Moves to Allwood Place. Accommodates 6 adults with intellectual and developmental disabilities

1999: Fitzpatrick House opens

Opened in 1999, in Pompton Lakes. Five men from the community moved into this ranch style home. Fitzpatrick House was named in honor of Msgr. John E. Fitzpatrick, pastor of St. Thomas the Apostle Church in Oak Ridge and strong supporter of the work of DPD.

2000: Wallace House opens in Sparta

Wallace House becomes our first program in Sussex County. Named after Joe Wallace, a Knight of Columbus and longtime supporter of DPD.

2001: Calabrese House opensFitzpatrick House Dedication

Calabrese House opens in Parsippany. Five men and women from the community moved into this group home named in memory of Dominick A. Calabrese. Dominick was a Past State Deputy of the NJ Knights of Columbus. Dominick was a longtime supporter of DPD, an advocate for people with developmental disabilities and helped DPD raise over $100,000 through his "Dream" fundraiser.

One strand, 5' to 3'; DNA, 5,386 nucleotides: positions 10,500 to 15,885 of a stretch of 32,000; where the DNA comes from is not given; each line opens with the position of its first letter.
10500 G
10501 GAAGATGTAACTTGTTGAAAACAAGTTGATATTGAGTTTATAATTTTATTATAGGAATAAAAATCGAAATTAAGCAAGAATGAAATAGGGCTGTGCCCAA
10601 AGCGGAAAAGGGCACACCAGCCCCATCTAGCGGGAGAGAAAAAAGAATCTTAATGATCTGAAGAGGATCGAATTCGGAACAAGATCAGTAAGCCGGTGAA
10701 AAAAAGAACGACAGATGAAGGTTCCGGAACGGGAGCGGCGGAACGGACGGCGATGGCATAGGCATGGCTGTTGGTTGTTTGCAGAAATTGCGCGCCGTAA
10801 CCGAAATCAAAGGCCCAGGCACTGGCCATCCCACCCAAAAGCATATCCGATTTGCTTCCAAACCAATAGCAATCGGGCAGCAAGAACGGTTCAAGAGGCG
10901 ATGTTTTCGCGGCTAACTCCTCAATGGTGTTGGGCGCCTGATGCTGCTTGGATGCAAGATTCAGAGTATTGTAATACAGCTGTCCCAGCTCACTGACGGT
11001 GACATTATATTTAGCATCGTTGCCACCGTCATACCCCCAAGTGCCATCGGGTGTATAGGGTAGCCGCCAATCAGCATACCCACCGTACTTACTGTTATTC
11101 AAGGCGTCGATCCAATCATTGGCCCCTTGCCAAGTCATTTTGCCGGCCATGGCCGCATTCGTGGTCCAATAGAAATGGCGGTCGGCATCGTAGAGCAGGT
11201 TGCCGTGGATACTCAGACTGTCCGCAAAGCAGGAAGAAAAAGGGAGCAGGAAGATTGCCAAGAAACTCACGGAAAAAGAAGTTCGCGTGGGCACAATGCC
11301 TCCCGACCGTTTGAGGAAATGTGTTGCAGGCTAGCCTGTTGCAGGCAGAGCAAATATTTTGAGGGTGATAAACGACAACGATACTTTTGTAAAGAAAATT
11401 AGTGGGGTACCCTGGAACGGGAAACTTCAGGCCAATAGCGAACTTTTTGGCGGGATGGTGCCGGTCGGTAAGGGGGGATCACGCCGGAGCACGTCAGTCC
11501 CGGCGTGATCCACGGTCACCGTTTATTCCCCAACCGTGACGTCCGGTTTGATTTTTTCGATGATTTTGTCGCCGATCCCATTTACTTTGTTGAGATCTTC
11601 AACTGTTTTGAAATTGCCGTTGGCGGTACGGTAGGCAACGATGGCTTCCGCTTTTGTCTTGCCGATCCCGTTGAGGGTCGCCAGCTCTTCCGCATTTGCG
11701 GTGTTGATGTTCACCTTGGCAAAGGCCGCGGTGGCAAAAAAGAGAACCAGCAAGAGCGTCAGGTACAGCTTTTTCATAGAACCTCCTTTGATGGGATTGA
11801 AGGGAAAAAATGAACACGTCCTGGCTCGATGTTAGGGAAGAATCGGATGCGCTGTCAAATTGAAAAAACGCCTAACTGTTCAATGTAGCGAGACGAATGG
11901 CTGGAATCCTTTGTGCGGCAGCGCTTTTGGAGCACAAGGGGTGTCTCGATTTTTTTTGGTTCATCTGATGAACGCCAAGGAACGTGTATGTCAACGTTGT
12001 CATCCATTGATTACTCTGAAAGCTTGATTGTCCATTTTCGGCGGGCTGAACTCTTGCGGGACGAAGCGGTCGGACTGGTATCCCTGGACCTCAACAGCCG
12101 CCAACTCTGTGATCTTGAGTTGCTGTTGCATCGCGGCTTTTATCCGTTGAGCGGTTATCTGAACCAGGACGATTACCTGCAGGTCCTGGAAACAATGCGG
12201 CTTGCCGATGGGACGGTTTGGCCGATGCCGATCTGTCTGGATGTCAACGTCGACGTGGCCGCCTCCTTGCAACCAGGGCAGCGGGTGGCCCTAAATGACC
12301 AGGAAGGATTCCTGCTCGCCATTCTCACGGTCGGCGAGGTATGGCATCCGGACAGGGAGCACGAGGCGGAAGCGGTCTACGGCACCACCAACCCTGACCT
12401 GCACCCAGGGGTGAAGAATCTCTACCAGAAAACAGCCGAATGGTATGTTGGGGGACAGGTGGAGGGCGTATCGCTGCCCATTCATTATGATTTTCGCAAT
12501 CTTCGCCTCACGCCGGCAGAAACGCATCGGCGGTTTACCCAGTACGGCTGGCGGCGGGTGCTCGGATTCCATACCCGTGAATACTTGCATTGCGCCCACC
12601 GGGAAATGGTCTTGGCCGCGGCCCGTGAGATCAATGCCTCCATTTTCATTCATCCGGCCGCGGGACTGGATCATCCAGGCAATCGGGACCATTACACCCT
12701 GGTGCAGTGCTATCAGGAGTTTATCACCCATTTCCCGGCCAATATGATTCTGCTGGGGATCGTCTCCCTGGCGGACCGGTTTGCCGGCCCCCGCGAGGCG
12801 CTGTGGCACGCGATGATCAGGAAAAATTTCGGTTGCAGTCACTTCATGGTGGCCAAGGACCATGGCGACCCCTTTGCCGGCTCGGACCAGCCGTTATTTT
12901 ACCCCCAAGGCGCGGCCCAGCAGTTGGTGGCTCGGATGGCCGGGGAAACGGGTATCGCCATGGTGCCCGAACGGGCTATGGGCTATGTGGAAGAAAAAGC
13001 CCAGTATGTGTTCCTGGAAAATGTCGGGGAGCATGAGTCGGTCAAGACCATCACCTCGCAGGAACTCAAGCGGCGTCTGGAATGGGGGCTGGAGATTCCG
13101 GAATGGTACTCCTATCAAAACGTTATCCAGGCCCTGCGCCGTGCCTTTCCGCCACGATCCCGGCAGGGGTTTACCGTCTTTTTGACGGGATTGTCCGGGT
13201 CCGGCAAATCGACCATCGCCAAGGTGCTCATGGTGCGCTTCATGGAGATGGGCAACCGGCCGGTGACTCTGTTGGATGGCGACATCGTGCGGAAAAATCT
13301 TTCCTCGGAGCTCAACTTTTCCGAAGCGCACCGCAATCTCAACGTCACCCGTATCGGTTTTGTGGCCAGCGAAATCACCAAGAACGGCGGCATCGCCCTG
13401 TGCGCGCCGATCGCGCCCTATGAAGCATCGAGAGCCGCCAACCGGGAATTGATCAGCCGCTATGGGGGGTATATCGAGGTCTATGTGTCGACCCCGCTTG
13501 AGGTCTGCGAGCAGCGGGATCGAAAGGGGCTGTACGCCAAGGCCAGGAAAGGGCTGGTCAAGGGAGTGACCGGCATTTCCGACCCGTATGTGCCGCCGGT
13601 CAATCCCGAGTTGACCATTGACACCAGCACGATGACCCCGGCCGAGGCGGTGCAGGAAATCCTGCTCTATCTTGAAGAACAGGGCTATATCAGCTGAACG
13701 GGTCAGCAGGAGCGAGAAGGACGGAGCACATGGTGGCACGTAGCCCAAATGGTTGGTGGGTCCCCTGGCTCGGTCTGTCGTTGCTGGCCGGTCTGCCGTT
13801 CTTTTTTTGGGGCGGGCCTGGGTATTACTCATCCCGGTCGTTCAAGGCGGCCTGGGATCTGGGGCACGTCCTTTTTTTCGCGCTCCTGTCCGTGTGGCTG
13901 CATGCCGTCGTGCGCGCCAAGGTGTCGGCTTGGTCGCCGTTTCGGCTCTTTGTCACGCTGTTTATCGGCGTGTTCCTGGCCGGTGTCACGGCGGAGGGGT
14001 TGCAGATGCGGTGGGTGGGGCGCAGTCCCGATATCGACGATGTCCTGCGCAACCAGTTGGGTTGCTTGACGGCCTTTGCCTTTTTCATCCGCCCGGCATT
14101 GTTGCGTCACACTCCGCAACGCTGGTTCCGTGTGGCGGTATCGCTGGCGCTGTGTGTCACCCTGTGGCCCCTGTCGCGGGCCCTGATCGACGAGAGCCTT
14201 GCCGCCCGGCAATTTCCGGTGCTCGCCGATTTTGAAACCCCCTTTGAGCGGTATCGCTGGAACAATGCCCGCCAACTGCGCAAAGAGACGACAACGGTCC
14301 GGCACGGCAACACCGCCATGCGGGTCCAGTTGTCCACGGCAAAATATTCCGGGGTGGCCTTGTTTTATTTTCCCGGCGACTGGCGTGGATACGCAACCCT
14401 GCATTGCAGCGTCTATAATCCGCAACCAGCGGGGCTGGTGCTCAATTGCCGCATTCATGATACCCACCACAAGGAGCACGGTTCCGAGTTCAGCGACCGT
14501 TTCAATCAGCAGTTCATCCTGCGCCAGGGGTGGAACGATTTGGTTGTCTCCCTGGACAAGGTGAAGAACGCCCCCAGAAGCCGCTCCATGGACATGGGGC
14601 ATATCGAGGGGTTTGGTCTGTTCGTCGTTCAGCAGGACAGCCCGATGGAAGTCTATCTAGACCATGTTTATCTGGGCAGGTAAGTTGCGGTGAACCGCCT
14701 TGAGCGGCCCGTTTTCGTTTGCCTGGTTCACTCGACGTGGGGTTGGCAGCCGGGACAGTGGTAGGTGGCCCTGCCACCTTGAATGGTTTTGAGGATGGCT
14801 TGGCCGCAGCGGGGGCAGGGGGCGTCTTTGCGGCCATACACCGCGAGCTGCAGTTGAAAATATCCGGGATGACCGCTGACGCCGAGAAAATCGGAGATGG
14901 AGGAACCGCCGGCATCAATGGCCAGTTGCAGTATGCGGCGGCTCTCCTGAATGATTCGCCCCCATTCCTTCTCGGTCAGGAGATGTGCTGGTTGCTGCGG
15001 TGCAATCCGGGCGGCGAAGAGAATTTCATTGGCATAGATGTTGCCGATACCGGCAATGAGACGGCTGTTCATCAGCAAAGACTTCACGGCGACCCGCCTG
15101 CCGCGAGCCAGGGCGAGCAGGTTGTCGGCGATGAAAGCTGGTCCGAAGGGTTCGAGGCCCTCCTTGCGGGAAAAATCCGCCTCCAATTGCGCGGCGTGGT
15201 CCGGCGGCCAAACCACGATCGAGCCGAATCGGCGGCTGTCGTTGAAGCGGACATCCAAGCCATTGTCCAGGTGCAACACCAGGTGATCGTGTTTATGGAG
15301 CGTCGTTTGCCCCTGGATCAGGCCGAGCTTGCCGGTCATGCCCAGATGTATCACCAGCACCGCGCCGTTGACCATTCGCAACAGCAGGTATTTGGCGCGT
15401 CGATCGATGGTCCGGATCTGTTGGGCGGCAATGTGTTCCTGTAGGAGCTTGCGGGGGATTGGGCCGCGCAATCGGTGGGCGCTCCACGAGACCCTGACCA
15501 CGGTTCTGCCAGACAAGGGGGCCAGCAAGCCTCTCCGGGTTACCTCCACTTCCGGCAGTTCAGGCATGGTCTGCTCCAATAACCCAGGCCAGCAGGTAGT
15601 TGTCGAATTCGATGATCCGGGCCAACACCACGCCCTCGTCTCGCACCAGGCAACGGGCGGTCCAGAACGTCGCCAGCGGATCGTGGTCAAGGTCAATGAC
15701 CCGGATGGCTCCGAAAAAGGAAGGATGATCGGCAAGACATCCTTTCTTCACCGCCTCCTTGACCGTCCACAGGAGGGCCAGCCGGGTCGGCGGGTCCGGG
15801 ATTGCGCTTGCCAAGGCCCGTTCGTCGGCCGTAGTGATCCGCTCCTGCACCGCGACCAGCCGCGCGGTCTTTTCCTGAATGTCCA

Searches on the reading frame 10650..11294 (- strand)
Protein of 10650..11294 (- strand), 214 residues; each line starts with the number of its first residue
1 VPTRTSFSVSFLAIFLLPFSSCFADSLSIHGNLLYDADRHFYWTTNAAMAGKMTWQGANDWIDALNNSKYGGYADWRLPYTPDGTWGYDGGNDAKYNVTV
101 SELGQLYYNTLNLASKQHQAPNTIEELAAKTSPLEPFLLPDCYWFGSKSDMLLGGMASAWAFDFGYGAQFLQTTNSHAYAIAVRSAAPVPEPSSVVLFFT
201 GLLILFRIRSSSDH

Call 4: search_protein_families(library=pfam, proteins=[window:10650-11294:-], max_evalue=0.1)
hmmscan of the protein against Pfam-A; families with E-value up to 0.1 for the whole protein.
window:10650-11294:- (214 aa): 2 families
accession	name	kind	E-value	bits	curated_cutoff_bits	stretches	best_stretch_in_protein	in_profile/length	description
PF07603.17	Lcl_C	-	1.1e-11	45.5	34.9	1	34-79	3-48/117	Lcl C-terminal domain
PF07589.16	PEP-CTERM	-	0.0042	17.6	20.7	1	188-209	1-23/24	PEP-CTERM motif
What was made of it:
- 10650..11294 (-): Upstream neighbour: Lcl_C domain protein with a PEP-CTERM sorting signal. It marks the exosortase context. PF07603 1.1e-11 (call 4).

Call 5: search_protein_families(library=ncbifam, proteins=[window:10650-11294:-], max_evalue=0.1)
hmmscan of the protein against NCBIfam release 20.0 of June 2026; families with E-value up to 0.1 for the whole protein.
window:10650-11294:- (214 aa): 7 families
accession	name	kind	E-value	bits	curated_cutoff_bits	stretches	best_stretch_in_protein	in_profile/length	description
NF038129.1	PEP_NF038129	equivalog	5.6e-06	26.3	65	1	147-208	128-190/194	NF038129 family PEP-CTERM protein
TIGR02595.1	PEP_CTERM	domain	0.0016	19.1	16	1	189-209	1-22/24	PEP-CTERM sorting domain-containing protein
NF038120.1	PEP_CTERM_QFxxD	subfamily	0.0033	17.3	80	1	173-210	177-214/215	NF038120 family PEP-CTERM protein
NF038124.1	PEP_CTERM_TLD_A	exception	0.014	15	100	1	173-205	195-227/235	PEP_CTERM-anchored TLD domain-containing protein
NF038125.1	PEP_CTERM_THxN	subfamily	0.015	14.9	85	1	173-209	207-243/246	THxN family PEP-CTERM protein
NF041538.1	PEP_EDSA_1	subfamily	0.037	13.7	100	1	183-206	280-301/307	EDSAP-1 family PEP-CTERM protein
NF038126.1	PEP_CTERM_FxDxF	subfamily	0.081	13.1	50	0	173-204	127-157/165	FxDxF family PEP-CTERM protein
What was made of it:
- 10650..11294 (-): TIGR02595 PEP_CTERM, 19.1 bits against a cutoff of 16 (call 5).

2006: Wayne Marathon House moves to Pompton Lakes and is renamed Barnet House

Wayne Marathon House was sold and the residents moved from Wayne to 52 Lenox Ave in Pompton Lakes. This house was once the friary of the Franciscan priests at St. Mary’s Church. Wayne Marathon house was renamed "Barnet House" and was dedicated on January 30, 2006. Barnet House was named after longtime DPD physician Dr. Lawrence Barnet.

2006: COA accreditation preliminary self-study

DPD is one of the first agencies in the country to complete its COA accreditation preliminary self-study online.  The DPD system, a client tracking database, is licensed by eleven other state agencies.

December 2008: Tom Barrett promoted – Julie Tatti named Executive Director

In December, Tom Barrett, longtime Executive Director of DPD, is offered the position of Chief Operating Officer (COO) of the Diocese of Paterson by Most Reverend Arthur J. Serratelli, Bishop of Paterson. Julie Tatti is appointed Executive Director of DPD by Bishop Serratelli.

February 2011: Julie Tatti retires - Scott Milliken named Executive DirectorBarnet House